"I have no data to support this, no focus groups or instant polls, just a gut sense: George W. Bush hurt himself when he slagged John Kerry as a Massachusetts liberal in the third presidential debate last week. 'You know, there's a mainstream in American politics, and you sit right on the far left bank,' he scolded. 'As a matter of fact, your record is such that Ted Kennedy, your colleague, is the conservative senator from Massachusetts.' The President chuckled -- heh, heh -- indicating that he thought this was clever, but he was greeted by total silence from the audience. . . .

"Bush's epithet slinging was a flop in all three debates. Not because the nation has taken a lurch to the left -- Kennedy remains the anachronistic embodiment of a welfare-state liberalism long discarded by the American public. No, it was more likely that the President had overdosed on invective during the long, long course of this election year and the public has become inured to it. Kerry helped that process along by his demeanor throughout (with the exception of his gratuitous mention of the Vice President's gay daughter). The Senator's dignity and consistency made Bush's attacks appear mingy, inaccurate and unpresidential."

The Boston Globe | says JFK is still, well, pretty stiff:

"With 16 days left to make his case to voters, John F. Kerry is trying to break through as a crowd-pleasing, storytelling political salesman -- although in many ways his communications style remains more buttoned-up and workmanlike than dazzling, according to some campaign advisers, allies, and analysts of presidential rhetoric.

"The Democratic nominee's efforts to connect with Americans have found Kerry to be something of a paradox: His most human and likable sides came across when he was at his lowest, ignoring bad polls and poking fun at himself with voters last fall, and drinking beer and cracking up reporters with off-color jokes.

"But now that more people want to see that personal side, Kerry is far more cautious -- hugging and mugging and listening to people's problems, yes, but rarely displaying his emotions, even shooing away Alex, his camera-toting daughter, as she tries to film his private moments for a documentary.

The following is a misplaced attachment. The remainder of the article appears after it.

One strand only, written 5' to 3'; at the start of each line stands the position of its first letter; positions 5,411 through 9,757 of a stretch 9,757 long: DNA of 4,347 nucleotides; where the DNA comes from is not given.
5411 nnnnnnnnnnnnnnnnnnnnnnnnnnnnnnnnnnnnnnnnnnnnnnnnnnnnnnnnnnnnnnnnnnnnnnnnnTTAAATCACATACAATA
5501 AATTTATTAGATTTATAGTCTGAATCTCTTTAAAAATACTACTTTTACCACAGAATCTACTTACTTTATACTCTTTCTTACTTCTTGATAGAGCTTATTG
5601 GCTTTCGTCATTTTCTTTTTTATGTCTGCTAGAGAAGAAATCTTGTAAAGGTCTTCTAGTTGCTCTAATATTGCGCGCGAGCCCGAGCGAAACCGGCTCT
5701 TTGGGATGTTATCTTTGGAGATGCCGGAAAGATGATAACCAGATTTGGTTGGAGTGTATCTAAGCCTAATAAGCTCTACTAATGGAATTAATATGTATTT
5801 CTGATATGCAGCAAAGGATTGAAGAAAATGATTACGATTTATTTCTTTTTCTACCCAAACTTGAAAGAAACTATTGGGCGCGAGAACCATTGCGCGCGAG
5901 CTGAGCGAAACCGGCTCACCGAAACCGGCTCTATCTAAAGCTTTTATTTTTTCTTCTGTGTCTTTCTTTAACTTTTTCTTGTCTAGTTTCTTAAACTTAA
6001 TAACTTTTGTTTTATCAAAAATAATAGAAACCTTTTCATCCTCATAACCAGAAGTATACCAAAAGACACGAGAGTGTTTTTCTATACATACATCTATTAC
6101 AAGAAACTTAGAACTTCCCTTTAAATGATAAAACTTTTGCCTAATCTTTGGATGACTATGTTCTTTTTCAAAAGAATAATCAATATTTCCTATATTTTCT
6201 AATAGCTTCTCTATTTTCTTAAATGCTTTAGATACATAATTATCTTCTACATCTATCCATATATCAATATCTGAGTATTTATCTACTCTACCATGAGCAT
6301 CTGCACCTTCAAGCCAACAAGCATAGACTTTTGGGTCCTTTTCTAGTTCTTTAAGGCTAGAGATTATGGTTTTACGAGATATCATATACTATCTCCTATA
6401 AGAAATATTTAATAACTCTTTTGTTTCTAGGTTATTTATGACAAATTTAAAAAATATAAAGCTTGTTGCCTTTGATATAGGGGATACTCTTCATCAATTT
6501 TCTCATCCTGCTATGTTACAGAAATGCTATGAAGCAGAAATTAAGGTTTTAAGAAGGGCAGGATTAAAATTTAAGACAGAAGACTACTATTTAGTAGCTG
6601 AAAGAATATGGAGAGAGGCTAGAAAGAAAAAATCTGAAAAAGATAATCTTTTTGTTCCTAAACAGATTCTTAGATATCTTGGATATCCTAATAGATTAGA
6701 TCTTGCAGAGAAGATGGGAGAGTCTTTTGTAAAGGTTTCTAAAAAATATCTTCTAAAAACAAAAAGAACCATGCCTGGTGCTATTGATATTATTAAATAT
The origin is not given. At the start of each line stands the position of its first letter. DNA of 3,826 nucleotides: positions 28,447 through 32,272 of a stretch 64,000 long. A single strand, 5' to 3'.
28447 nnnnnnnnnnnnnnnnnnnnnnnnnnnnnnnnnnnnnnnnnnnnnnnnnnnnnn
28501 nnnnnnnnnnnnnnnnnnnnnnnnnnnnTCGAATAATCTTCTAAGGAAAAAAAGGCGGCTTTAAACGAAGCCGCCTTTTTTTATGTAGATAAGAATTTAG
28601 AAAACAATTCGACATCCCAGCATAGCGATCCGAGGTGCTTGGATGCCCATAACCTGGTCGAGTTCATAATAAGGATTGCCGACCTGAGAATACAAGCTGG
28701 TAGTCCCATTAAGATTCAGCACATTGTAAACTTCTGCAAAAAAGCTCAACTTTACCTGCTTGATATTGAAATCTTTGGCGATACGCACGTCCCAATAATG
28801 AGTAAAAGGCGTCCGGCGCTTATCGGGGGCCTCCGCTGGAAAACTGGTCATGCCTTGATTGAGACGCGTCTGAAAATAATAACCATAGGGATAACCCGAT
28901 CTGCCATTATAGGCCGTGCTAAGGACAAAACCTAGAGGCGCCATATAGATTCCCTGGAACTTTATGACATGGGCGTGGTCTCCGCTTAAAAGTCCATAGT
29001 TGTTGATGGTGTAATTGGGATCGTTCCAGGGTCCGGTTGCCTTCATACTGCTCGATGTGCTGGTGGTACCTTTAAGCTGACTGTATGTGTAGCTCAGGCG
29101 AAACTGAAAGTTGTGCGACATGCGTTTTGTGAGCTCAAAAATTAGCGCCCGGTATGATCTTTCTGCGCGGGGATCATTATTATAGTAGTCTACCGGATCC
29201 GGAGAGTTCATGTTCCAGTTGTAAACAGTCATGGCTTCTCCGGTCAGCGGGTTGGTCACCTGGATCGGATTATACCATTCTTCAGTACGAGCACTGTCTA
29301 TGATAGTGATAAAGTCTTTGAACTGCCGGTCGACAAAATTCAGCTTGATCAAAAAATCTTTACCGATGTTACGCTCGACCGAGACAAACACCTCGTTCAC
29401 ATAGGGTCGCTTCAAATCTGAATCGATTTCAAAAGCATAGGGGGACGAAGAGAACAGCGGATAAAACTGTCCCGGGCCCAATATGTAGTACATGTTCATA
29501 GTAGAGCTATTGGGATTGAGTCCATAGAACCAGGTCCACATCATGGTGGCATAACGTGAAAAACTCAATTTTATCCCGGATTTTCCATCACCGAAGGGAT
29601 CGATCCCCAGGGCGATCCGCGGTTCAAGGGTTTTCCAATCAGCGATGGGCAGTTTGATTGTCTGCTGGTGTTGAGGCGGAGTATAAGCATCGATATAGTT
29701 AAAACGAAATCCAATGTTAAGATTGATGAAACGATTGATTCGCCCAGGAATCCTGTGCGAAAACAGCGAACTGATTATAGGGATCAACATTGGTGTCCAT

"Alexandra, I believe, as do most Americans, in the fundamental right to privacy. I ask, therefore, that you point that thing elsewhere so that I, who defended this country as a young man, can reach out to my fellow countrymen. . . . "

Kerry is getting religion, says the Philadelphia Inquirer |

"The national Democrats have found God.

"For decades, the party most closely identified with secular values had generally avoided talking about religion, except while stumping for African American votes on Sunday. But now, as evidenced by John Kerry's newfound willingness to air his Catholicism, national party leaders have determined that he can't win the 2004 presidential race unless he convinces uncommitted voters that faith informs his politics.

"So there he was, in the third debate last Wednesday, quoting from the New Testament Book of James ('What does it mean, my brother, to say you have faith if there are no deeds?'), sharing the childhood lessons he learned in a church school ('Love the Lord, your God, with all your mind, body and soul, and love your neighbor as yourself'), and declaring that 'my faith affects everything that I do and choose.'"

In the New York Times Magazine, Ron Suskind, who wrote that book on Paul O'Neill, questions the president's faith-based approach, prompting a Kerry attack ad, prompting the Bush campaign to attack Suskind as biased, prompting me to write this ad watch. |

One of those quoted is former Reagan and Bush I aide Bruce Bartlett: | "'Just in the past few months,' Bartlett said, 'I think a light has gone off for people who've spent time up close to Bush: that this instinct he's always talking about is this sort of weird, Messianic idea of what he thinks God has told him to do. . . . This is why George W. Bush is so clear-eyed about Al Qaeda and the Islamic fundamentalist enemy. He believes you have to kill them all. They can't be persuaded, that they're extremists, driven by a dark vision. He understands them, because he's just like them. . . . This is why he dispenses with people who confront him with inconvenient facts. He truly believes he's on a mission from God. Absolute faith like that overwhelms a need for analysis. The whole thing about faith is to believe things for which there is no empirical evidence.' Bartlett paused, then said, 'But you can't run the world on faith.'''

Andrew Sullivan | (while noting he hasn't endorsed Kerry) has some insta-reaction: